A bid by a group headquartered in the Bay Area to bring FC Gold Pride to Orange County fell through, but Women's Professional Soccer could be headed to Southern California soon. Perhaps real soon.
A meeting of the group's chief investors and strategists is scheduled Friday, and on the agenda is discussion whether to wait until 2012 to start a WPS franchise -- the likeliest option -- or make a play to bring in a team next season.
WPS announced Tuesday that it had six clubs, all on the East Coast, lined up for its 2011 campaign and was giving the Chicago Red Stars another month to secure the necessary funding to continue. Gold Pride, which scorched the competition en route to the championship in the league's second season, folded Tuesday, and its players -- including Brazilian superstar Marta -- became free agents.
Gold Pride's potential survival, with a move likely to Cal State Fullerton's Titan Stadium, fell apart apparently over financial matters, although a league official offered no such reasons during a teleconference Wednesday.
"We did have several conversations with a group, a couple of groups in Los Angeles and Orange County, [about trying] to take over Gold Pride," said T. Fitz Johnson, owner and CEO of WPS's Atlanta Beat, chairman of the league's board of governors and head of the league's expansion committee. "We just couldn't get over the hump of getting everybody on the same page in time for 2011."
The league likely would accept an Orange County expansion team for 2011 if the group had the funds to acquire a franchise and pay the "liquidation" fee to fund a full season. That fee, a league source said, was slightly more than $1 million.
Details about the Orange County group are slowly emerging. There apparently are a large collection of investors -- as many as two dozen, possibly more -- and it is headed by Bay Area-based Paul Haley, its chief financial officer. Abner Rogers, the president and technical director of Laguna Hills Eclipse, one of the nation's top girls soccer clubs, is involved and likely would take the reins of the team.
Rogers was head coach of the L.A. Sol, which posted the best regular-season record and reached the title game in WPS's inaugural season two years ago, then folded last January.
"They've been excellent," Rogers said. "I think their [business] model is something WPS can learn by if they support it. It's community-based, not just one owner. When you have one owner, and he pulls the plug, the team disappears -- we saw that with Gold Pride, we saw that with L.A. Sol.
"But if you lose a couple of investors and you have 20 to 30 investors, it's much easier to replace them."
Rogers acknowledges that 2012 is the "logical approach" but that there is a "slight possibility" the group could decide to try for next season.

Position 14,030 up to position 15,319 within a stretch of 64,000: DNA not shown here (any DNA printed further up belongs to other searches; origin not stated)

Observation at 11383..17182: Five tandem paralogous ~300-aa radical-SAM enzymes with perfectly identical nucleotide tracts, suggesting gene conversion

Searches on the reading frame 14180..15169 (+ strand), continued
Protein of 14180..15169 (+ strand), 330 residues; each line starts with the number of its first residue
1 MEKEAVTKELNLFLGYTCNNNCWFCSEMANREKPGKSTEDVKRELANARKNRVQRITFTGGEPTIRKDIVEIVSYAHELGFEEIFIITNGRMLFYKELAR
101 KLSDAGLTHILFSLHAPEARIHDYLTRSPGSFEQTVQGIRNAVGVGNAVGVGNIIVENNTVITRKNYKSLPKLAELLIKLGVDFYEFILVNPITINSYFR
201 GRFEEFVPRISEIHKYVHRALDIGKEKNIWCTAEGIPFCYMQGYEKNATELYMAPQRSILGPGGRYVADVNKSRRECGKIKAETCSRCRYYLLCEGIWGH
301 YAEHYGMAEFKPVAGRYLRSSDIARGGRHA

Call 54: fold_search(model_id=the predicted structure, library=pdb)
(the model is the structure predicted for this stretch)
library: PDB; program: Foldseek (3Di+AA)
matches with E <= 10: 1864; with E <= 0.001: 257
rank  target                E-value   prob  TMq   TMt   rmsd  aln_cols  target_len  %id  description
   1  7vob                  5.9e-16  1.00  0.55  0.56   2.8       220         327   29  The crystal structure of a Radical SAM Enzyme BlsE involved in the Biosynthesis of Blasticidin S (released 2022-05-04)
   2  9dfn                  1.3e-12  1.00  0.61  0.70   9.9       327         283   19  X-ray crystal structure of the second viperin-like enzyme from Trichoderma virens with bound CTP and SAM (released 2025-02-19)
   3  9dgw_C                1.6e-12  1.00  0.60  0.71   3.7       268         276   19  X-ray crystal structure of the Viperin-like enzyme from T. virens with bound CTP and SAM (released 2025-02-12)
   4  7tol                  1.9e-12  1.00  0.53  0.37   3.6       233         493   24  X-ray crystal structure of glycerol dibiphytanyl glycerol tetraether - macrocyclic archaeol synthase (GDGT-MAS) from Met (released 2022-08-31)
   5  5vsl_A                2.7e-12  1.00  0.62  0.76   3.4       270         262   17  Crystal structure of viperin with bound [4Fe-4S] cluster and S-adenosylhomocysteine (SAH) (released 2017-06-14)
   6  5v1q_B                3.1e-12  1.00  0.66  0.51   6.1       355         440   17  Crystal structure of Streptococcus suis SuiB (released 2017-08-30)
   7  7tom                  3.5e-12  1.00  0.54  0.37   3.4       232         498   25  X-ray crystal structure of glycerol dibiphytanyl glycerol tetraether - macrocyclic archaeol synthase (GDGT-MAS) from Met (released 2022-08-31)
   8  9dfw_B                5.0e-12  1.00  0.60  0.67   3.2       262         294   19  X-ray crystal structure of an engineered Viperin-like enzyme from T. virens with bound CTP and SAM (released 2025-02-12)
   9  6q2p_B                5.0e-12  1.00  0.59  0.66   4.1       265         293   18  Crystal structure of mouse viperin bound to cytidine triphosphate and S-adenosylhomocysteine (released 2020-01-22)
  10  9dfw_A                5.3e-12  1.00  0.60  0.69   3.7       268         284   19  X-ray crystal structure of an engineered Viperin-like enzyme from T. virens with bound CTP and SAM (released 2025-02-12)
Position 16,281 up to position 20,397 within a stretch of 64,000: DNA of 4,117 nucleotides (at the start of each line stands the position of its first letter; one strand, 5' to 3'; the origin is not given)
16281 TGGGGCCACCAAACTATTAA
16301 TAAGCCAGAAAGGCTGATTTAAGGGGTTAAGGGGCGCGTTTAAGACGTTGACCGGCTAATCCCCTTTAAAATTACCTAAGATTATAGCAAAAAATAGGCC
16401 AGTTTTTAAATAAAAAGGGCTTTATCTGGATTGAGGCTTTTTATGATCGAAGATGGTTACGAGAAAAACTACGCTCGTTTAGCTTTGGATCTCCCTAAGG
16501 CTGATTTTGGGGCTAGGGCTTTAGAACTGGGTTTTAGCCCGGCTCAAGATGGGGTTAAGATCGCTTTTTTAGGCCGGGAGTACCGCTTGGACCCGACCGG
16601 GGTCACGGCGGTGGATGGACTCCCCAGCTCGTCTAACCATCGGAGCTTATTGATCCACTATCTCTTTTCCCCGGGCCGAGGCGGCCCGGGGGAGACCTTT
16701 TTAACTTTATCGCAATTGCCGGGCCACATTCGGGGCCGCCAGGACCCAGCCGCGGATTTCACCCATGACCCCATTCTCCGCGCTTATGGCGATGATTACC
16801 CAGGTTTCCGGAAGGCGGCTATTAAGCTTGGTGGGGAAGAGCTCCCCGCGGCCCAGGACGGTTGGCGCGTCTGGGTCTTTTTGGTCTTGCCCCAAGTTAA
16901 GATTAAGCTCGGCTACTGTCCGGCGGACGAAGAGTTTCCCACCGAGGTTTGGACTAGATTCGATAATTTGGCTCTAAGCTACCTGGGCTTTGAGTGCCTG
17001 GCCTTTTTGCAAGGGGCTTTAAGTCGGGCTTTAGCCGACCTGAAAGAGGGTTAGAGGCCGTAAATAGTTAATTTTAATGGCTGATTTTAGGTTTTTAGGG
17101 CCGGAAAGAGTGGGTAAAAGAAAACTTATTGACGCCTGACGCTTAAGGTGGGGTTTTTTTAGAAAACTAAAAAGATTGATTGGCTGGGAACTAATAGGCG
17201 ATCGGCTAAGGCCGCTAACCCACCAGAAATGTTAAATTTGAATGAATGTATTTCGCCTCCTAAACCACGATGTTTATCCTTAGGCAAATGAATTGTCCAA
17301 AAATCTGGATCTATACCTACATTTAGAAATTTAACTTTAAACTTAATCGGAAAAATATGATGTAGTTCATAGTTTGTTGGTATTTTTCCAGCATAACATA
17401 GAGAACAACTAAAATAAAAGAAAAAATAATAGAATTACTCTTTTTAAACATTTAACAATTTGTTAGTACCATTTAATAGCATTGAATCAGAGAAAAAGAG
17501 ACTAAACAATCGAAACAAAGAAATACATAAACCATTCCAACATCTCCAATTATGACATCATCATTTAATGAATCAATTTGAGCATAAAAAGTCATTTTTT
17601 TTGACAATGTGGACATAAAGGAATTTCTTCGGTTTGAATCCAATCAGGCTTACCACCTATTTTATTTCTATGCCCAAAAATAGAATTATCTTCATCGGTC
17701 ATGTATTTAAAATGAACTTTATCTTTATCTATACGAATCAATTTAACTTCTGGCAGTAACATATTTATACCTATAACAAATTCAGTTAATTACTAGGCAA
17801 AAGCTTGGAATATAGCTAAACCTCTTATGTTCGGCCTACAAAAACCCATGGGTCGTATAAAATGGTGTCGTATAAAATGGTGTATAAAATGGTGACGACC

Said Johnson: "In Orange County we have a group that has done an excellent job of putting together a business plan and business model that we think can move forward. We feel pretty good about them ... being ready for 2012."
Another group, led by Santa Clarita Blue Heat owner Carlos Marroquin, is interested in bringing a WPS team to the Santa Clarita Valley, but there's far more ground to cover before they'll be ready to make a serious bid.
As for Marta, there's no certainty she will return to WPS. The league has undergone restructuring as it strives for sustainability, with the San Francisco-based league office surrendering power to the clubs. The Brazilian forward, the top scorer and MVP in each of the WPS campaigns -- she played for the Sol in year one -- makes a reported $400,000, and that might be a luxury for clubs looking to trim excess expenses.
WPS CEO Anne-Marie Eileraas, the league's top official following Commissioner Tonya Antonucci's departure, said on the teleconference that Marta's agents were "engaged in discussions with some of the teams, and we hope to see her stay in the league, but the league is bigger than one player. ... We'd like to see her stay, but that remains to be seen."
Marta played for Swedish powerhouse Umea IK before coming to WPS.
"Every team in the world would want to have Marta," Thomas Hofstetter, president of New Jersey-based 2009 champion Sky Blue FC and a member of the board of governors, said on Wednesday's teleconference. "She's a huge difference-maker, and, yes, her salary is very high. I think next year, even more so than in the past, each team has to evaluate whether they can afford it or not. Each team makes decisions on 'does it make business sense.' We have to see if Marta is with one of our teams. I know teams are interested, but each team must make the decision.
"We [at Sky Blue] looked at it, seriously considered it, and made the decision that most likely she is about our pay scale."